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Publication numberUS3424503 A
Publication typeGrant
Publication dateJan 28, 1969
Filing dateJun 29, 1965
Priority dateJul 3, 1964
Publication numberUS 3424503 A, US 3424503A, US-A-3424503, US3424503 A, US3424503A
InventorsKarl Schulz
Original AssigneeContinental Gummi Werke Ag
Export CitationBiBTeX, EndNote, RefMan
External Links: USPTO, USPTO Assignment, Espacenet
Sliding bearing with yieldably journalled bushing
US 3424503 A
Abstract  available in
Previous page
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Claims  available in
Description  (OCR text may contain errors)


Karl, Schulz United States Patent 3,424,503 SLIDING BEARING WITH YIELDABLY JOURNALLED BUSHING Karl Schulz, Hannover, Germany, assignor to Continental Gummi-Werke Aktiengesellschaft, Hannover, Germany Filed June 29, 1965, Ser. No. 467,891 Claims priority, application Germany, July 3, 1964,

c 33,316 US. Cl. 308-26 Int. Cl. F16c 27/00, 35/00, 33/72 2 Claims ABSTRACT OF THE DISCLOSURE The present invention relates to a sliding bearing having a housing into which is inserted a rubber body which has a bushing universally yieldably arranged therein. A part, e.g. a shaft, slidably arranged in said bushing requires continuous servicing in order to maintain the required lubrication. Bushings of synthetic material with lubricants therein or with lubricating characteristics such as nylon are either for many purposes too expensive or, when used on steel, still require servicing or, when used in combination with rubber as yieldable bearing lining, are not feasible in view of their low melting point.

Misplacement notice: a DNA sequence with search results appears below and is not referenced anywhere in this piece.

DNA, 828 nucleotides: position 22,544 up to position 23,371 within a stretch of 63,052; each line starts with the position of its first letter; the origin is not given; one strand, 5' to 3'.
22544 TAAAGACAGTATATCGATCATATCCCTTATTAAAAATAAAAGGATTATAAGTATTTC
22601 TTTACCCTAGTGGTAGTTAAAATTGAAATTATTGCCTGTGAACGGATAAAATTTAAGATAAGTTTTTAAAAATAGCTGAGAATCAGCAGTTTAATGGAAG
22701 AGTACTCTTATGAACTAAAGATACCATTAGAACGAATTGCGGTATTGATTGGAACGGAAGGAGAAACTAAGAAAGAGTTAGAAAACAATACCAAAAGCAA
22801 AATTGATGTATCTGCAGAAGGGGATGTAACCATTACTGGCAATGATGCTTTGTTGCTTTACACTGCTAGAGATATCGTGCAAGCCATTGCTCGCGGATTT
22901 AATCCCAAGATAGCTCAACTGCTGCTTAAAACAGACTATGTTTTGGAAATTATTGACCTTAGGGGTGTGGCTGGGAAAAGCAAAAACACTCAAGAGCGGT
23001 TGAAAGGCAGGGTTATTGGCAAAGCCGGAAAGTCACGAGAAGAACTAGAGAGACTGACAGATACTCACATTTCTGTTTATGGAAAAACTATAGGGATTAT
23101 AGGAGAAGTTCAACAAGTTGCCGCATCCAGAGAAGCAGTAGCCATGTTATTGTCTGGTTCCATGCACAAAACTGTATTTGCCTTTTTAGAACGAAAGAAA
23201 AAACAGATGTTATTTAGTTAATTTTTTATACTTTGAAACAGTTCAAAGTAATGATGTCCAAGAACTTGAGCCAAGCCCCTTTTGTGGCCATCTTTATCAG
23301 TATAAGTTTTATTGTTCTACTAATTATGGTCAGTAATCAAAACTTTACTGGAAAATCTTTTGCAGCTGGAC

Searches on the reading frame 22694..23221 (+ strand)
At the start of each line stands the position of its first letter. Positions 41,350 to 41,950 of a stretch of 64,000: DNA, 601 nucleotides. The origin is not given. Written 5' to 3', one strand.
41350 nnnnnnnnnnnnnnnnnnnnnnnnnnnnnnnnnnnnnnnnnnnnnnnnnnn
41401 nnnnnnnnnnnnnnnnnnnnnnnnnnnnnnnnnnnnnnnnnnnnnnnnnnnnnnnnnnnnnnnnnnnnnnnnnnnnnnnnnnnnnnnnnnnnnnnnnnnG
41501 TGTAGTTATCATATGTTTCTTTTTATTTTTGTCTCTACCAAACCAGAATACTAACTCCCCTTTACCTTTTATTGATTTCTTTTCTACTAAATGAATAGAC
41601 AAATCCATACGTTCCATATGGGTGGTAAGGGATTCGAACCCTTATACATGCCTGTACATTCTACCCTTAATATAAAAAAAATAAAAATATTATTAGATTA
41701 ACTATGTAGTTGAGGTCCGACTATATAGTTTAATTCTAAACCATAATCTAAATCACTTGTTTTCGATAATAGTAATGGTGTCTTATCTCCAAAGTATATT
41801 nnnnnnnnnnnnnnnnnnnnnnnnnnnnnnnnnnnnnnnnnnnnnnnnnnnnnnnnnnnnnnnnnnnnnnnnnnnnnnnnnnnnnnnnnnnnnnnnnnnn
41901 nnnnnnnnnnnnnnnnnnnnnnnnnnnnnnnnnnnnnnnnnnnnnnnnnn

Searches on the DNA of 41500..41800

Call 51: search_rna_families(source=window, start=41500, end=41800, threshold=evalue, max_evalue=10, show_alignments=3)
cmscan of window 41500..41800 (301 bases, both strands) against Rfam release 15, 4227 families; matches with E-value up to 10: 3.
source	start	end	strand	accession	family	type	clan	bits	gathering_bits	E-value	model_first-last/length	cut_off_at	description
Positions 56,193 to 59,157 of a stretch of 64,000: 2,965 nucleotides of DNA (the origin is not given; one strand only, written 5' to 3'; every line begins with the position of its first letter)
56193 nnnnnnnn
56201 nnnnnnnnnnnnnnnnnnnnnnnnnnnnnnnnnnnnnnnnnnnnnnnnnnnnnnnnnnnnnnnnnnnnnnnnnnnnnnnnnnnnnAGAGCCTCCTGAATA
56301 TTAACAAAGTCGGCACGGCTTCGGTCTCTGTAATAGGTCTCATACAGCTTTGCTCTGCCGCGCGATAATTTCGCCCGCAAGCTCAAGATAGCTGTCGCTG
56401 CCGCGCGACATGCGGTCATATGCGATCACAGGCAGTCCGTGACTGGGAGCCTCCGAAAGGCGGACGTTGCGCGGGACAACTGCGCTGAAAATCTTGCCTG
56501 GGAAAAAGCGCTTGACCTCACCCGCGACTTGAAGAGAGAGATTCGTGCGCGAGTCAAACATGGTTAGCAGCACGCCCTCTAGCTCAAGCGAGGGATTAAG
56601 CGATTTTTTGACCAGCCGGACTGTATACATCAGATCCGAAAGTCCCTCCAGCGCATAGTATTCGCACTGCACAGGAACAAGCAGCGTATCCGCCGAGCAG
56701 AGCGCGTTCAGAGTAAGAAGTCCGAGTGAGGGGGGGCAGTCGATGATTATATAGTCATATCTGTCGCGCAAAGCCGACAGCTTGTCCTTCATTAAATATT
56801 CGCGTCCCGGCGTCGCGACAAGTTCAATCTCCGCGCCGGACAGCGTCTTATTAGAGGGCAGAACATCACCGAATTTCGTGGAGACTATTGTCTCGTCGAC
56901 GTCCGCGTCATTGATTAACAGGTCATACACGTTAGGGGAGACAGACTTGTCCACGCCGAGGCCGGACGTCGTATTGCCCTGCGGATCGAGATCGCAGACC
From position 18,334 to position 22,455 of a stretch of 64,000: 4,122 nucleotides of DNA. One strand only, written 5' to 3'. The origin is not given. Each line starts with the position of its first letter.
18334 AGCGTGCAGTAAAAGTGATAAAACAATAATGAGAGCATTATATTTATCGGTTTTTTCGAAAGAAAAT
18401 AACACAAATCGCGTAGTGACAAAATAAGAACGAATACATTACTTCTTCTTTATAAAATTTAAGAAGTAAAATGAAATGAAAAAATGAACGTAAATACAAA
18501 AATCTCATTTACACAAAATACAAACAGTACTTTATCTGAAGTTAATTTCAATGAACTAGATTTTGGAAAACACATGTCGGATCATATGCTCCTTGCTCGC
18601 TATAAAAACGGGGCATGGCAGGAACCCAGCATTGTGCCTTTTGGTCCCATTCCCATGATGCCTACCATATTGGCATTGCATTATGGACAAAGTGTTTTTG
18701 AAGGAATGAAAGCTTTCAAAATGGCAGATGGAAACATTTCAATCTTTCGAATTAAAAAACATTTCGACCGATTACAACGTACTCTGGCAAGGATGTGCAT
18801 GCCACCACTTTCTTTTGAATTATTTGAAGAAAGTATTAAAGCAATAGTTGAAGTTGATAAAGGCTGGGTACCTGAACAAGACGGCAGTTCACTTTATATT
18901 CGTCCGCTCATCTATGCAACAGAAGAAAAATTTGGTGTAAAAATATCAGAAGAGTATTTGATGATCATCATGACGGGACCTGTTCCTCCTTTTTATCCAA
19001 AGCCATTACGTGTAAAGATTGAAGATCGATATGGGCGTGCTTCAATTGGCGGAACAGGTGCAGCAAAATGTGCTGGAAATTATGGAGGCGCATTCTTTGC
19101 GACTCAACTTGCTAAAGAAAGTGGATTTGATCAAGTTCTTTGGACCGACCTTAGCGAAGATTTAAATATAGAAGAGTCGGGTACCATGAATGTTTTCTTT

It is, therefore, an object of this invention to provide a sliding bearing of the above mentioned general type, which will overcome the above-outlined drawbacks.

It is another object of this invention to provide a sliding bearing with a rubber body in a housing and a yieldable bushing in the latter, which will be able to absorb both axial as well as radial forces.

It is still another object of this invention to provide a sliding hearing as set forth above which does not require servicing and will have a long life.

These and other objects and advantages of the invention will appear more clearly from the following specification in connection with the accompanying drawings, in which:

FIGURE 1 represents an axial section through a bearing according to the present invention;

FIGURE 2 is an axial section through a modified bearing according to the present invention for absorbing radial as well as axial forces.

A sliding bearing according to the present invention which comprises a housing having a rubber body inserted therein while a bushing is yieldably arranged in said rubber body, is characterized primarily in that said bushing is made of glass fiber reinforced polyamide and is connected to said rubber, while a sleeve of sinter metal, also known as powdered metal is slide fitted in said bushing for receiving the part to be journalled in said sliding bearing, e.g. a shaft.

The bearing bushing of polyamide in cooperation with said sleeve made of sinter metal saturated with one or more lubricants has sliding properties which will make the bearing service-free for the required lifetime thereof.